Friday, July 26, 2013

Flirting with friendship: The Beautiful Aftermath

Chapter 4: The Beautiful Aftermath

While I was driving on my way back home, I was still under the so called “Depression” of what I experienced back at Vikram’s place. I couldn’t fathom the fact that Anusha was really so much into action and Vikram was still trying to recover from his family loss. During all the arguments and discussions I had with Anusha in those gruesome ten minutes, I’d kind of developed a soft corner for her. I reached home and had a sound sleep, courtesy Anusha and her discerning dinner. I had one week to recollect myself and get back to my senses before I could meet the couple once again.
In the meanwhile next morning, I had a very pleasant day waking up with a glass of steaming hot Boost, and homemade Upma, my favourite. My mother was asking me to bring Sakshi home this weekend. Yes! The mission of my life, the reason I came to Bangalore and the only girl with whom I’ll be spending the rest of my life.
“Amma. I think so Sakshi won’t be able to come.” I yelled from my room while she was busy in her kitchen. There was a moment of silence. My mom turned off the gas stove and barged in my room.
“Did you guys fight again?” her voice was completely interrogative like an FBI agent.
“No mom, not at all. She’s suffering from cold and flu.” I replied with my eyes half open, with my voice half concerned.
“And here you are. Royally sleeping in your own world.” She said, “Go and get her home now.”
Sakshi and I met in a very traditional fashion just three months ago. And by traditional, I mean DAMN traditional. I was with my family in Udupi on a tour. Yearly we plan out a tour with one family or the other, from our friends circle or relatives whoever is free during that time. This time, we’d been with my sister Divya and her family. She has a seven year old son Amogh and a clichéd software engineer, Nitin as her husband.
We all started our journey from Bangalore and while we were going towards Udupi, we halted at Agumbe Ghats for some time. Every traveller who passes by this place tends to stay and admire the landscapes that play hide and seek with the clouds. Agumbe receives the highest rainfall in the entire Western ghat region and is known as “Cherrapunji of South.” The lush greenery and the sound of trickling waterfalls from distant invisible mountains always please our senses and brought a magical smile on our faces. Even now, the picturesque Ghats of Malnad have that effect. As children when we used to see this place most of the times I used to stand behind the grills and my father used to take pictures from his primitive Yashica camera which had film rolls. We used to count on every click because we had limited 35-36 pictures to click with one film roll. As days and years passed, we lost count with the advent of digital cameras.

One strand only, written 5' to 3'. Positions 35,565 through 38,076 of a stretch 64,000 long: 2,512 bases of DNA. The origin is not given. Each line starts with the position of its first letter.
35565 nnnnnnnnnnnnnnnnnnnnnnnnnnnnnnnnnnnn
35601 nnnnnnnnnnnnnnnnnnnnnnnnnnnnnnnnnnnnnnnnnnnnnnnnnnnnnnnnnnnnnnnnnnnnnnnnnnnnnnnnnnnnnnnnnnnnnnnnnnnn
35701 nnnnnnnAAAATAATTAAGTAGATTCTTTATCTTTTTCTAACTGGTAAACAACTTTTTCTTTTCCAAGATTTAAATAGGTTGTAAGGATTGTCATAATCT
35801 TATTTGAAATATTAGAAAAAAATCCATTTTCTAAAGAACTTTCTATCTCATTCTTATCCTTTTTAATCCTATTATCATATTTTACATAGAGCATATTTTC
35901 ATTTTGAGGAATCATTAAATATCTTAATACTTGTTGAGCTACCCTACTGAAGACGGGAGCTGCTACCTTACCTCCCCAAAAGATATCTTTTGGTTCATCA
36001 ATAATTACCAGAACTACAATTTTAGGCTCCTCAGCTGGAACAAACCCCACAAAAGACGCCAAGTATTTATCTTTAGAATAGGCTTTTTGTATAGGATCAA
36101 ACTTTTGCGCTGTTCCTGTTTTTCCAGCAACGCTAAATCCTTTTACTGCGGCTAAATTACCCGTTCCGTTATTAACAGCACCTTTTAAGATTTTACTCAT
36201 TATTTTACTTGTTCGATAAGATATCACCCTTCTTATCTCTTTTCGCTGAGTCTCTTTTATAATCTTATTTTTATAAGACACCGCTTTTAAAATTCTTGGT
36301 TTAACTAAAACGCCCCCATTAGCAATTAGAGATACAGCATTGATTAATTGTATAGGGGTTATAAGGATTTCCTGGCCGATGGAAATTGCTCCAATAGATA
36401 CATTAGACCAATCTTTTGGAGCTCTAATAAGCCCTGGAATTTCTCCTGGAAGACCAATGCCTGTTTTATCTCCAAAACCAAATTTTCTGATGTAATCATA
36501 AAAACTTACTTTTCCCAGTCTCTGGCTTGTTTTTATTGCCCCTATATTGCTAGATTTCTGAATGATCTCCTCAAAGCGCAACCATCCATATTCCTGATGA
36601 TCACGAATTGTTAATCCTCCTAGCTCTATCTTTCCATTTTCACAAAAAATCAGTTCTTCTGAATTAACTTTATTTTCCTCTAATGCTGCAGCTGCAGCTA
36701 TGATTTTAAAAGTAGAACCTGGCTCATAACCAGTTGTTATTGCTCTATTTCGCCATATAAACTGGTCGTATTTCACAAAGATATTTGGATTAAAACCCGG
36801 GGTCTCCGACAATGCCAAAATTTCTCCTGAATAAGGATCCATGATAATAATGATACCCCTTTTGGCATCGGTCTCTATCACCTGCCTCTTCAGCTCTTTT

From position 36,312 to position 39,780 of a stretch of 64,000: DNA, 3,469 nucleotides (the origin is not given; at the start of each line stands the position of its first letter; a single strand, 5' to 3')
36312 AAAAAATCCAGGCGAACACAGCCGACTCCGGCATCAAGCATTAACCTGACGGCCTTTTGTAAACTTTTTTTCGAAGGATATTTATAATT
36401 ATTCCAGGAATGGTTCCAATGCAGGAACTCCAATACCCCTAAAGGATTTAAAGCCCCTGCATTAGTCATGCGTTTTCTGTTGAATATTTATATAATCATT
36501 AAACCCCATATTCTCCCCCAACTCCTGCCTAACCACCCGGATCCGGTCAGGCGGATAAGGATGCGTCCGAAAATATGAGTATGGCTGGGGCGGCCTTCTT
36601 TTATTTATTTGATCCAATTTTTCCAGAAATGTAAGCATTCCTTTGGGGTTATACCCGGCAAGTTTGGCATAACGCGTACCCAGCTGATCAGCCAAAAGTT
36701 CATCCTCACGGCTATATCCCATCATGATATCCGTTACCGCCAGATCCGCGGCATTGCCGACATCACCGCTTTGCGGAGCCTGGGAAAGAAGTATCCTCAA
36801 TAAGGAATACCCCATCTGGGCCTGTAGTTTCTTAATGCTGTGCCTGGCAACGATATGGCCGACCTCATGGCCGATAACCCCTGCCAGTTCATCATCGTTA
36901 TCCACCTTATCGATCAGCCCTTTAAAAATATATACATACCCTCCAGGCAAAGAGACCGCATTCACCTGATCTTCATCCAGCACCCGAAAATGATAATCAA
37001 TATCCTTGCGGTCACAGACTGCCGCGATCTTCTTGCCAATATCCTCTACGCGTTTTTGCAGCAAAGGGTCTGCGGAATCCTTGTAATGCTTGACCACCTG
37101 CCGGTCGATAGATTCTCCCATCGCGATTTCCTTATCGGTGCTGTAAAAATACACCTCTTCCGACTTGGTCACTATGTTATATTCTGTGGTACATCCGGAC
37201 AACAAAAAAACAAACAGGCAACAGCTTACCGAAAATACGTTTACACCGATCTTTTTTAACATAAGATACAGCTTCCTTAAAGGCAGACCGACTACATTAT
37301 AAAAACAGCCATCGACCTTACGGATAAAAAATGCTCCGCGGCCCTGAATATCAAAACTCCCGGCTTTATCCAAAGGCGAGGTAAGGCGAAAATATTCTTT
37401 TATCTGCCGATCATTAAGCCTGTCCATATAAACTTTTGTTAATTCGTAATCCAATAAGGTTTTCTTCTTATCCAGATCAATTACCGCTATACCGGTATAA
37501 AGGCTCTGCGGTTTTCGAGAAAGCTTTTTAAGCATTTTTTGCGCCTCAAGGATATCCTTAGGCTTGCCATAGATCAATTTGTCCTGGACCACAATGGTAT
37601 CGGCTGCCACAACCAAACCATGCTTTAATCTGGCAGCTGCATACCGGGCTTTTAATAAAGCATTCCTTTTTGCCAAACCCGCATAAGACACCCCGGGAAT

While we were offering prayers in the temple, it was a traditional protocol that man had to shed their upper clothing and wear a panche which is like a nine meter long silk towel which you just have to roll over your waist and manage to hold tight and not let it fall down. A seal of sandalwood paste would be applied on our foreheads and all the men were supposed to be in the same attire until the meal offered by the Holy Temple was lavishly completed. I always had one question as a kid. Why only men had to shed their upper clothing and not women? This is absolute discrimination by God.
Wait. Did I just say that aloud? I wondered while I saw a girl giggling at me. There she was, my girl from the dreams (kind of) and the one who I fell in love (by God’s Grace, literally) in the Holy Temple. She also wore a traditional silk skirt which shone with a golden border on the beige long skirt. Her purple blouse didn’t add much elegance to her looks, but a similar seal of sandalwood paste on her forehead made her look like an Apsara (Hindu Angel, to be more clear). Her shoulder length hair was soft and smooth, and was left open, which sensually bordered her bright wheatish complexion. Her hands were joined to pray, her thick Angelina Jolie lips were smiling at me while I was battling with my panche, and her big brown eyes were glittering with accentuated eye-liner. I pulled my mom’s extended end of saree and pointed my finger at that girl like a kid, as if it was a toy I wanted and only my mom can get that for me.